Everything else we personally struggle over, yet try as I might to uncover real debate on the matter, what little there is to find on the Internet about fasting vs. not fasting pretty much boils down into two categories: people writing apologetically about not fasting for medical reasons; and people responding to questions about why one should fast with, essentially, four words–”Because you have to.”

So the Yom Kippur fast–and its physical arduousness–even we Reform Jews do not dare to question. Our most tenuously affiliated members come to crowd our sanctuaries and engage in what may be one of the only two religious things they reliably do all year (besides attending a Passover seder). Although we all have a right to our particular style and level of observance–including non-observance–still, they fast.

Yet there is no doubt that some of the people overflowing Reform shuls on Kol Nidre and Yom Kippur day are not observing the fast, even without the “approved” excuses of being too young or having a medical reason to eat and drink. Some people are a little too chipper by mid-afternoon. And some people don’t come back later in the day. Some of these people are eating. So why do none of them talk about it? I suppose this is where that spiritual excision is truly at work–what an embarrassment, what a shonda! I think most Reform Jews who don’t fast are, simply, shamed into not talking about it. 

And how many of us don’t fast? Since we don’t talk about it, who is to know? Last year’s annual Ynet-Gesher opinion poll in Israel showed that fully 35% of Israeli Jews don’t observe the Yom Kippur fast. The most fast-observant were the most Orthodox-leaning respondents. The least fast-observant were the secular Israeli Jews. I leave it to readers to decide who in that poll American Jews most resemble, but after reading the results I have no doubt many a cup of coffee will be drunk before the people with whom I will share YK day make it to the sanctuary on Saturday. So as far as I’m concerned, I’m in good stead.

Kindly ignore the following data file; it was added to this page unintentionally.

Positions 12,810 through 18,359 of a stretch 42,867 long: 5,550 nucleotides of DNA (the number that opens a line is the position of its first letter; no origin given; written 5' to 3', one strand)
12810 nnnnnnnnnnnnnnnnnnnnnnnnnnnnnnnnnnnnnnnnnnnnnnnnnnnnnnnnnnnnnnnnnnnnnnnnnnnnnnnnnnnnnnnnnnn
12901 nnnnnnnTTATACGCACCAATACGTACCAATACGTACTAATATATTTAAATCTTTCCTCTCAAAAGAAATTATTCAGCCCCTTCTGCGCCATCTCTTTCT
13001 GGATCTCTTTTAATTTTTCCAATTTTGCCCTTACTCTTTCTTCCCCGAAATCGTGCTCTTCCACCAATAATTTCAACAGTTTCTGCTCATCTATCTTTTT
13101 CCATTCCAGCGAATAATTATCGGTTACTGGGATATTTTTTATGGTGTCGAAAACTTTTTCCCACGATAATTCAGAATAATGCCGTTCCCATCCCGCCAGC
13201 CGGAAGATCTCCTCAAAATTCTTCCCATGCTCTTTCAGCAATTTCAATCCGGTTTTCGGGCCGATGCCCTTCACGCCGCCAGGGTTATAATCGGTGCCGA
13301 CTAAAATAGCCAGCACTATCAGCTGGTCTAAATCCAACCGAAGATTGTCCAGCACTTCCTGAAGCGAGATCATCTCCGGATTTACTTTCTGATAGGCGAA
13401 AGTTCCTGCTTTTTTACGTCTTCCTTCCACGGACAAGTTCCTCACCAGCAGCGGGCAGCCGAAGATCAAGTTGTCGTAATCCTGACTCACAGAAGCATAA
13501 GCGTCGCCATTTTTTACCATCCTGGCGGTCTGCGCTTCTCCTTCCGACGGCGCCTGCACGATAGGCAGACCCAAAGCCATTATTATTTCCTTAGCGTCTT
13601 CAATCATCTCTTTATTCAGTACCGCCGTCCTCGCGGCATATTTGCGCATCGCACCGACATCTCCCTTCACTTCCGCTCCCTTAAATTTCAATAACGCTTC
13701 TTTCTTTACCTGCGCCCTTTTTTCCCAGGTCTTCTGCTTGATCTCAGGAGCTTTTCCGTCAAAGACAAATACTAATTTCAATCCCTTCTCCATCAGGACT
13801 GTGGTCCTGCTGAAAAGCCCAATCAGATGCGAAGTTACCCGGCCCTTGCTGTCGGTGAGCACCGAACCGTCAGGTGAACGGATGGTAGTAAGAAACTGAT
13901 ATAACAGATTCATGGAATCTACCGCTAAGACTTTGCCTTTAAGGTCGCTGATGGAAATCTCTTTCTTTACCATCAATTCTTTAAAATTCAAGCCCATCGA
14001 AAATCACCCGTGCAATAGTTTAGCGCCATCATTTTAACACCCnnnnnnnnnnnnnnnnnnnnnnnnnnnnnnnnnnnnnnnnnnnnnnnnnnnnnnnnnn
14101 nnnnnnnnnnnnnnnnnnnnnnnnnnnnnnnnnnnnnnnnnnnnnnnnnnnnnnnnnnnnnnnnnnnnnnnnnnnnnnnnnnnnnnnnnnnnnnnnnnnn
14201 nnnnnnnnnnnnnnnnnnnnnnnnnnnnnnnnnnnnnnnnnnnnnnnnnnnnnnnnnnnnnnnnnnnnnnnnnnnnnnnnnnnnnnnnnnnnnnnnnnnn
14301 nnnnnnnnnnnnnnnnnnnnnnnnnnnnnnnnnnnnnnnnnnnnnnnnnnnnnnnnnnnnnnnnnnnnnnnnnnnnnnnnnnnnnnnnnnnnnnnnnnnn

The real question is what are we supposed to be achieving on Yom Kippur? Vayikra (Leviticus) 16:29 tells us literally “t’anu et-nafshoteichem“–afflict your souls–on this day. Isaiah tell us in ancient times those words were an idiom for fasting. In fact, the famous Haftarah reading from Isaiah (58:14) on Yom Kippur morning cautions us not to turn the fast into a fetish. The following is excerpted from a wonderful 2010 translation by “Velveteen” Rabbi Rachel Barenblat:

“Is this the fast I want?
A day for people to starve their bodies?
Do I want you to bow your heads like the reeds,
to mortify your bodies
with coarse cloth and ashes?
You call that a fast, a day
when Adonai will look upon you with favor?

“No!
This is the fast I want:
unlock the chains of wickedness,
untie the knots of servitude.
Let the oppressed go free,
their bonds broken.
Share your bread with the hungry,
and welcome the homeless into your home.
When you see the naked, clothe them.
All people are your kin:
do not ignore them.

“Then you will shine like the dawn,
and healing will rise up within you.
Your righteousness will vindicate you;
the presence of God will guard your safety.
Then, when you call, Adonai will answer.
When you cry out
God will say, ‘Here I am.’”

I do believe that many, many Jews find incredible spiritual, emotional, and repentant meaning in the tzom. Many, if not most connect with one, or some, or all of the reasons for fasting that our tradition–and our families–have set before us. But I don’t connect with fasting aimed at spiritual ends, and those reasons don’t have meaning for me. I know it’s doubtful I’m the only one to feel that way–even among observant Reform Jews. And I feel that blindly going along anyway when the result is not the one intended gets one dangerously close to fetishizing. The fast was never intended to be an end in itself.

What to do when that’s all you’re left with?